• The clinic is now benefiting from a national program to combat Trypanosomiasis (sleeping sickness).  The combined efforts of the project’s technical advisor, Veronique de Clerck, Ingrid Schulze (former director of KFCSCP) and the DRC team, resulted in the arrival of Medicines Sans Frontiers at Kokolopori to conduct a thorough survey.  The results of this survey now qualify Kokolopori as one of the endemic zones of Trypanosomiasis in DRC.  Subsequently, MSF has set up Trypanosomiasis testing procedures at the clinic and they also provided associated medicines and supplies (including four more beds and mattresses).
  • The community who have relied mainly on traditional medicines and knowledge for treating malaria are now adopting preventive measures against the disease and use clinic medicines to combat it.  Subsequently, there is a reduction in malaria, although there is still a long way to go in education, prevention and treatment before malaria loses its place as the community’s major ailment.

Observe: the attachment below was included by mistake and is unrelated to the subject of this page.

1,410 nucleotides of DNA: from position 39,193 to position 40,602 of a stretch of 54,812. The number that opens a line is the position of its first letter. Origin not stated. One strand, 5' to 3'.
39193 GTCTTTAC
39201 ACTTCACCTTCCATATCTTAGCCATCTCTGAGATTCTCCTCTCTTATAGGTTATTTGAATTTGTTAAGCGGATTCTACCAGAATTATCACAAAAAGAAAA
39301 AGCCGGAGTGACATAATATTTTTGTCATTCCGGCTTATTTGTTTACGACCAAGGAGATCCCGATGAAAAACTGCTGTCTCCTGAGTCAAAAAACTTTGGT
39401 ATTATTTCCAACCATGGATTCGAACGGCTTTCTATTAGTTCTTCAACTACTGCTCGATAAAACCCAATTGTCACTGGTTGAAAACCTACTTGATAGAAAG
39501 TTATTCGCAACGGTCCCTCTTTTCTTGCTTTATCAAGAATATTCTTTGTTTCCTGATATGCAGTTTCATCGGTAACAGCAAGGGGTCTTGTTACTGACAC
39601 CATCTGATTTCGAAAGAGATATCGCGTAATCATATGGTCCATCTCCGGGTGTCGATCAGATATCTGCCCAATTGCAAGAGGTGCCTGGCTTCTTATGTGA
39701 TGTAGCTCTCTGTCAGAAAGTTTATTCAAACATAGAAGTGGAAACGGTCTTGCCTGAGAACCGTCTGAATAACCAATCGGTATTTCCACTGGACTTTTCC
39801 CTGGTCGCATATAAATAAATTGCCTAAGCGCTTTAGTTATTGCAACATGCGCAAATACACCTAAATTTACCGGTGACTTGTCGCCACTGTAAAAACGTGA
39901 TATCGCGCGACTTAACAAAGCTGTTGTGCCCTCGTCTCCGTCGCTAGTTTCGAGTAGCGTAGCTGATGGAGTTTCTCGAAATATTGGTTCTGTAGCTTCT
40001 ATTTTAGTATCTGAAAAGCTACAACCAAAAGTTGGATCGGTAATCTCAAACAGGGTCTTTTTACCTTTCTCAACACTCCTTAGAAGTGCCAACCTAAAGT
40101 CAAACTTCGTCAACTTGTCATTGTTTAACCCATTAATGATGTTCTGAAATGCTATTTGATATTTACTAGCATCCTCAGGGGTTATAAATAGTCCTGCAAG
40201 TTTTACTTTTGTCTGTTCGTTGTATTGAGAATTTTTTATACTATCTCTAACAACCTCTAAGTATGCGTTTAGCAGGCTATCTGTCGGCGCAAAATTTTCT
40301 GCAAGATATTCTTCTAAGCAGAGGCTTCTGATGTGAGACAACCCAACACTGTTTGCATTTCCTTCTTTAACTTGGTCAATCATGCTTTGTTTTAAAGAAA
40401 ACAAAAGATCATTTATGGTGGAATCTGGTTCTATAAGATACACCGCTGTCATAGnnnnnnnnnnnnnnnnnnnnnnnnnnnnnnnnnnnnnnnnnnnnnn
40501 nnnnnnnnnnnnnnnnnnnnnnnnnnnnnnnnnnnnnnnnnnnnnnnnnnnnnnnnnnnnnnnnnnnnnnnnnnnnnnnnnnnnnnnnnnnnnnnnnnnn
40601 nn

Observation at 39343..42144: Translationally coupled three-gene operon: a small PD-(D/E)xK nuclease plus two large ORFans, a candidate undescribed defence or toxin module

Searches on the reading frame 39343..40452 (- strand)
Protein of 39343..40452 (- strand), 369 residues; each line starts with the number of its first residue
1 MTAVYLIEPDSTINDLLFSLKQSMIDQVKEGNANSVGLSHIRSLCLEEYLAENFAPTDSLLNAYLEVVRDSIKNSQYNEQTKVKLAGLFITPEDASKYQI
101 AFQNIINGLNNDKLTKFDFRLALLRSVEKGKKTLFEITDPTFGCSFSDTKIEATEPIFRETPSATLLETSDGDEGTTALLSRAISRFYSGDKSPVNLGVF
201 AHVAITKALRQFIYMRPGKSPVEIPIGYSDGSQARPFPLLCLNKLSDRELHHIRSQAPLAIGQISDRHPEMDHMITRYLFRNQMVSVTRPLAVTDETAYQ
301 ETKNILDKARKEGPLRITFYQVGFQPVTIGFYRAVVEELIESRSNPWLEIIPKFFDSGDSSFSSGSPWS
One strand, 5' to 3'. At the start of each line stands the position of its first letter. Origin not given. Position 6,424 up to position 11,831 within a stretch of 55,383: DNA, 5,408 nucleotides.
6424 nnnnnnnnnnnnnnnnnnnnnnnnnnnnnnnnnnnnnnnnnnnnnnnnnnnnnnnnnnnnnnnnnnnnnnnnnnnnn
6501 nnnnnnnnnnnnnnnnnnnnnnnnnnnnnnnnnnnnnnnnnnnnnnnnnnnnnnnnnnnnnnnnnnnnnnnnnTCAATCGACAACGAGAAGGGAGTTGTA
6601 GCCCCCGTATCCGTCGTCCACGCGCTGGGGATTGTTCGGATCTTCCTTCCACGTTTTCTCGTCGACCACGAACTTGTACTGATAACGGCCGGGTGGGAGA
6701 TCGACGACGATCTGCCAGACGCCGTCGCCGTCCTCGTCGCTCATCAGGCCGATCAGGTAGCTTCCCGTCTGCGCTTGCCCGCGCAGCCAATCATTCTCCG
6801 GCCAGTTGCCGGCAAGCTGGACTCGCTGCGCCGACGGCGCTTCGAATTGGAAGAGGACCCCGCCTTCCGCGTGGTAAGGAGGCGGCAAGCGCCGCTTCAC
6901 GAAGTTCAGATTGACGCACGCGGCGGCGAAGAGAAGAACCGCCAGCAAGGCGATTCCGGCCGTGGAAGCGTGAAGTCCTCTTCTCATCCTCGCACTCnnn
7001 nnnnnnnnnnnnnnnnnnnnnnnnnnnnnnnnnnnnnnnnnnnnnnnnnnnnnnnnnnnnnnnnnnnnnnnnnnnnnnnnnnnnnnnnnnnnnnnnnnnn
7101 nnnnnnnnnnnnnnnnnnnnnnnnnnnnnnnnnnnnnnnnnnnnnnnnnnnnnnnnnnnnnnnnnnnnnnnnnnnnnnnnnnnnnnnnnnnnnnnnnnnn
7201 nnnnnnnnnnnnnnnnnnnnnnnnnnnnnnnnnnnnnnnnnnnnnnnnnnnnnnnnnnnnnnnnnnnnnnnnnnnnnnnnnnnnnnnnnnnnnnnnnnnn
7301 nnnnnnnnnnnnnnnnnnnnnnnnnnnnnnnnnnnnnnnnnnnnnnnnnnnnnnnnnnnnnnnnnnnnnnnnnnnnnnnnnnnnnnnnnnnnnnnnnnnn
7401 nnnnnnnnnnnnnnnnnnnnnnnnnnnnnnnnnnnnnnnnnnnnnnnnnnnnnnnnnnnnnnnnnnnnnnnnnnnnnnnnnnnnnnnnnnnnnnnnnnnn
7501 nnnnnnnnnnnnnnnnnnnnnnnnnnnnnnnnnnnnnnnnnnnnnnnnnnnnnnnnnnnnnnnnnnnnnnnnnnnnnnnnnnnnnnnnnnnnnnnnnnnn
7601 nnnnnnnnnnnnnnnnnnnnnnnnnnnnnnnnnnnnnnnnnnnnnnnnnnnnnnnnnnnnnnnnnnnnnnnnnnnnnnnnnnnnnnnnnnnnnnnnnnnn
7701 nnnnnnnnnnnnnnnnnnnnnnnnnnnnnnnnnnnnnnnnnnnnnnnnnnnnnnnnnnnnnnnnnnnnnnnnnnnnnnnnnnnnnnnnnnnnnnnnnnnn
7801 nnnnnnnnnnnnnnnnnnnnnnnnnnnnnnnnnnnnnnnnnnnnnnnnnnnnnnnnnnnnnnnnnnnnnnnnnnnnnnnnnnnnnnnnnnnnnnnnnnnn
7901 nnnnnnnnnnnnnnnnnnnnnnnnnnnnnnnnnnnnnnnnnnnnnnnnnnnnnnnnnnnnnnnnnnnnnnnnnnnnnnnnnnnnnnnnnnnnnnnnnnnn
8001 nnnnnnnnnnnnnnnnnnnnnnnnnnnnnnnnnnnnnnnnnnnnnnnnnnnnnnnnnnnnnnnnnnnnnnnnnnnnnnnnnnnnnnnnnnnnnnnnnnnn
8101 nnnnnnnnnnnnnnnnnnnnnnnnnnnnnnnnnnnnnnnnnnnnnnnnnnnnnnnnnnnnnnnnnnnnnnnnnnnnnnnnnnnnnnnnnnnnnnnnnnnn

• Dr Saidi and his staff have mastered the drug stock management system introduced by Veronique which resulted in the stock lasting six months, instead of the usual three to four.

Project technical advisor, Veronique de Clerck, with Dr Saidi & Sally Coxe (BCI)


Our major focus is helping the clinic become a government registered Centre de Sante (basic health clinic) which has been a long and challenging process. Apparently, there was a mistake in the handling of the clinic’s registration last year which has delayed the process, along with a need for the clinic to be better equipped to meet the Ministry of Health’s ‘Centre de Sante’ standards.

indigo foundation is in the midst of a sixth and final year of supporting the Bonobo Health clinic. Against all odds, the clinic has developed from nothing in 2007 to a point where it is now servicing members of the Kokolopori community for such maladies as malaria, respiratory tract infections and gastro-intestinal diseases, as well as reproductive health needs.

The two greatest challenges at this time are: